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Träfflista för sökning "WFRF:(Maibach R) srt2:(2010-2014)"

Sökning: WFRF:(Maibach R) > (2010-2014)

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1.
  • Peiser, M., et al. (författare)
  • Allergic contact dermatitis: Epidemiology, molecular mechanisms, in vitro methods and regulatory aspects
  • 2012
  • Ingår i: Cellular and Molecular Life Sciences. - 1420-682X .- 1420-9071. ; 69:5, s. 763-781
  • Forskningsöversikt (refereegranskat)abstract
    • Contact allergies are complex diseases, and one of the important challenges for public health and immunology. The German 'Federal Institute for Risk Assessment' hosted an 'International Workshop on Contact Dermatitis'. The scope of the workshop was to discuss new discoveries and developments in the field of contact dermatitis. This included the epidemiology and molecular biology of contact allergy, as well as the development of new in vitro methods. Furthermore, it considered regulatory aspects aiming to reduce exposure to contact sensitisers. An estimated 15-20% of the general population suffers from contact allergy. Workplace exposure, age, sex, use of consumer products and genetic predispositions were identified as the most important risk factors. Research highlights included: advances in understanding of immune responses to contact sensitisers, the importance of autoxidation or enzyme-mediated oxidation for the activation of chemicals, the mechanisms through which hapten-protein conjugates are formed and the development of novel in vitro strategies for the identification of skin-sensitising chemicals. Dendritic cell cultures and structure-activity relationships are being developed to identify potential contact allergens. However, the local lymph node assay (LLNA) presently remains the validated method of choice for hazard identification and characterisation. At the workshop the use of the LLNA for regulatory purposes and for quantitative risk assessment was also discussed. © The Author(s) 2011.
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  • Pontén, Ann, et al. (författare)
  • Patch testing with 2.0% (0.60 mg/cm(2) ) formaldehyde instead of 1.0% (0.30 mg/cm(2) ) detects significantly more contact allergy.
  • 2013
  • Ingår i: Contact Dermatitis. - : Federation of European Neuroscience Societies and Blackwell Publishing Ltd. - 0105-1873. ; 68:1, s. 50-53
  • Tidskriftsartikel (refereegranskat)abstract
    • Background.The currently used patch test concentration for formaldehyde is 1.0% (wt/vol) in water. However, clinical experience and previous studies suggest that 1.0% might be insufficient for detecting an optimized number of clinically relevant cases of contact allergy to formaldehyde. Objectives.To validate earlier patch test results for comparison of 1% (wt/vol) and 2% (wt/vol) formaldehyde in water, and to investigate co-reactivity with quaternium-15. Materials and methods.In 12 dermatology clinics, 3591 patients were routinely patch tested simultaneously with 2.0% (wt/vol) (0.60 mg/cm(2) ) and 1.0% (wt/vol) (0.30 mg/cm(2) ) formaldehyde. Micropipettes were used for delivering the exact dosage of the allergen. Results.Significantly more patients reacted to 2.0% formaldehyde than to 1.0% (3.4% versus 1.8%, p < 0.001). Overall, there were no sex differences between those reacting positively to 2.0% and 1.0%. Of 25 quaternium-15-positive patients, 4 (0.1%) reacted positively without reacting to formaldehyde. Conclusion.On the basis of the results of this multicentre study, as well as of previous studies, it can be suggested that 2.0% (wt/vol) in water formaldehyde should be used in routine patch testing in the baseline series.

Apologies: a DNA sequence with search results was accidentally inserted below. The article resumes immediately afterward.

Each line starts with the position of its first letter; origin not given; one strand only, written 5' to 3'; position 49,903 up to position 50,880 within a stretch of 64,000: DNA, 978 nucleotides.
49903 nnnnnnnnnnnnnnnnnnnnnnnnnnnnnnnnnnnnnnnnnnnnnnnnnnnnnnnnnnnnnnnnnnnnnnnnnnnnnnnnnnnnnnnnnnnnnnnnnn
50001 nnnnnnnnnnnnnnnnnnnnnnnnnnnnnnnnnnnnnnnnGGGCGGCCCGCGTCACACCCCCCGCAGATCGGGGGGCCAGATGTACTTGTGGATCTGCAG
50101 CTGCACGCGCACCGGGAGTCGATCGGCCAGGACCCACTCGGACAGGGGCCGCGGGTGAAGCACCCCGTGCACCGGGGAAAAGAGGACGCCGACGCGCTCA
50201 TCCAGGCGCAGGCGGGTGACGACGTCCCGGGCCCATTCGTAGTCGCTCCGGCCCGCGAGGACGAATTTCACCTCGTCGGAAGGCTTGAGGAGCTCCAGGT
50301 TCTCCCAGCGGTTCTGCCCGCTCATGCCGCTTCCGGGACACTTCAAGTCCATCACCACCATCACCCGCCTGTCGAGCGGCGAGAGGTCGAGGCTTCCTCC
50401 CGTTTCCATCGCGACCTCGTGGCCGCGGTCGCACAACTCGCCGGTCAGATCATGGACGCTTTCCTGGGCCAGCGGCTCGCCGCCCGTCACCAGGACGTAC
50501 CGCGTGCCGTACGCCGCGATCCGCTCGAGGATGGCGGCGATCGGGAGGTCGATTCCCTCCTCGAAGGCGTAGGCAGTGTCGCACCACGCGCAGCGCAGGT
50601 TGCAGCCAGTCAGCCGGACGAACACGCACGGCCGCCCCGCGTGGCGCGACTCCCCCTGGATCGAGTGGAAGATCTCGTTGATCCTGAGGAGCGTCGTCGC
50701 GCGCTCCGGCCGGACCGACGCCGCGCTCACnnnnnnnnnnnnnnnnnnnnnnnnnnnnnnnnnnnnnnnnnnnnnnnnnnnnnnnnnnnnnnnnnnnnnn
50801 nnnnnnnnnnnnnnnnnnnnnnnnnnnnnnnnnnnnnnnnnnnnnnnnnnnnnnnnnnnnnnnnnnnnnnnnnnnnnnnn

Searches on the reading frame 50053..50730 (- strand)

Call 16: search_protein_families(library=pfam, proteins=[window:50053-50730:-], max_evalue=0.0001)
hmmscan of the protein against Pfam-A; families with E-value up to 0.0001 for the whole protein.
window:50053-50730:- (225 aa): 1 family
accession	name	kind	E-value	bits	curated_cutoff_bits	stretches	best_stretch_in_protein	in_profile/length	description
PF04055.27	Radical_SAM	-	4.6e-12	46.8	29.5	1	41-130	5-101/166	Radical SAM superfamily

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6.
  • Sosted, Heidi, et al. (författare)
  • Contact allergy to common ingredients in hair dyes
  • 2013
  • Ingår i: Contact Dermatitis. - : Federation of European Neuroscience Societies and Blackwell Publishing Ltd. - 0105-1873. ; 69:1, s. 32-39
  • Tidskriftsartikel (refereegranskat)abstract
    • Background p-Phenylenediamine (PPD) is the primary patch test screening agent for hair dye contact allergy, and approximately 100 different hair dye chemicals are allowed. Objectives To examine whether PPD is an optimal screening agent for diagnosing hair dye allergy or whether other clinically important sensitizers exist. Methods Two thousand nine hundred and thirty-nine consecutive patients in 12 dermatology clinics were patch tested with five hair dyes available from patch test suppliers. Furthermore, 22 frequently used hair dye ingredients not available from patch test suppliers were tested in subgroups of approximate to 500 patients each. Results A positive reaction to PPD was found in 4.5% of patients, and 2.8% reacted to toluene-2,5-diamine (PTD), 1.8% to p-aminophenol, 1% to m-aminophenol, and 0.1% to resorcinol; all together, 5.3% (n=156). Dying hair was the most frequently reported cause of the allergy (55.4%); so-called temporary henna' tattoos were the cause in 8.5% of the cases. p-Methylaminophenol gave a reaction in 20 patients (2.2%), 3 of them with clinical relevance, and no co-reaction with the above five well-known hair dyes. Conclusions Hair dyes are the prime cause of PPD allergy. PPD identifies the majority of positive reactions to PTD, p-aminophenol and m-aminophenol, but not all, which justifies additional testing with hair dye ingredients from the used product.
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